Remembered today as the first female college president in China and an opponent of Lu Xun, Yang Yinyu (1884-1938) was one of modern Chinese overseas students, educators and bureaucrats, as well as a controversial figure of women’s education. She was a progressive female at that time—fighting against an arranged marriage and studying in Western-style schools. She even won official support to study in Japan and the U.S. and got two master degrees. She built a successful career and was appointed as the president of Beijing Normal University for Women in 1924. However, she was also expelled by her students from 1924 to 1925 and featured as the reviled target of nearly half of political commentary in Lu Xun’s collection Huagaiji. The notoriety that resulted forced Yang to leave her position, but she was praised again as a national heroine after her death in 1938.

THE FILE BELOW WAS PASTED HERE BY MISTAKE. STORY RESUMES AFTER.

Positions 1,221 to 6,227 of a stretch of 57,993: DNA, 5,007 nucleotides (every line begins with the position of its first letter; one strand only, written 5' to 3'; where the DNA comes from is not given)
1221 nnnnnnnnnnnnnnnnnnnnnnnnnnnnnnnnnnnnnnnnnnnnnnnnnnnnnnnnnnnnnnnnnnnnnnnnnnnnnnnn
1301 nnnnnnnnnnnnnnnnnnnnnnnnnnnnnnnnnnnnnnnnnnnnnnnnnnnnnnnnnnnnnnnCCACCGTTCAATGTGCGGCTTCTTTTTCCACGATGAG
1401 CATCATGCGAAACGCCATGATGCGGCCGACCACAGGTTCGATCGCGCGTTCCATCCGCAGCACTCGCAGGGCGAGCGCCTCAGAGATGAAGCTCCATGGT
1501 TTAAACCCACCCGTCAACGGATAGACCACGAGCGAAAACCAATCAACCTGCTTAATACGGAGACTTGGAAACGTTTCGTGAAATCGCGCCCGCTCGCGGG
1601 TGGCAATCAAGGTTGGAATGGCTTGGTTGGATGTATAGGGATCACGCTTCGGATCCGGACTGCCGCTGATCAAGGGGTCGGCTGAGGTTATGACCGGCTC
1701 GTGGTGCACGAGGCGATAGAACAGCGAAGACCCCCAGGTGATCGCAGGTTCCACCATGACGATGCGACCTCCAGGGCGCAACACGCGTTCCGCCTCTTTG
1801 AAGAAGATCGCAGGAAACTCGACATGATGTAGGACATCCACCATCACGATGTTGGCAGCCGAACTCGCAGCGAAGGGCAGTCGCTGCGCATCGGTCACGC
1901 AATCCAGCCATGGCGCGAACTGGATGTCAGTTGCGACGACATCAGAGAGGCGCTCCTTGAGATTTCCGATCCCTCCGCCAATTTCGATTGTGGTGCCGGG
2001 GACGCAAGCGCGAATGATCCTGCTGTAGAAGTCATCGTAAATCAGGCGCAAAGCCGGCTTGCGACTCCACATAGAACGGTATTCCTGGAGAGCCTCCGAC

Drawing on local newspapers and memoirs by her students, contemporaries and relatives, this paper studies Yang Yinyu’s life trajectory and explore her multifaceted experiences, interpretation of female enfranchisement and women’s education. It argues that the view of some female intellectuals with overseas experience about education and responsibilities to the nation differed from predominant ones, which overwhelming emphasized radicalism and national survival mainly supported by male literati. Nevertheless, their proposals were devalued in their era. Educated women could neither serve as successful liaisons between Chinese and western educational perspectives. Their attempt to introduce western systems of knowledge, values and new goal was rejected by Chinese society.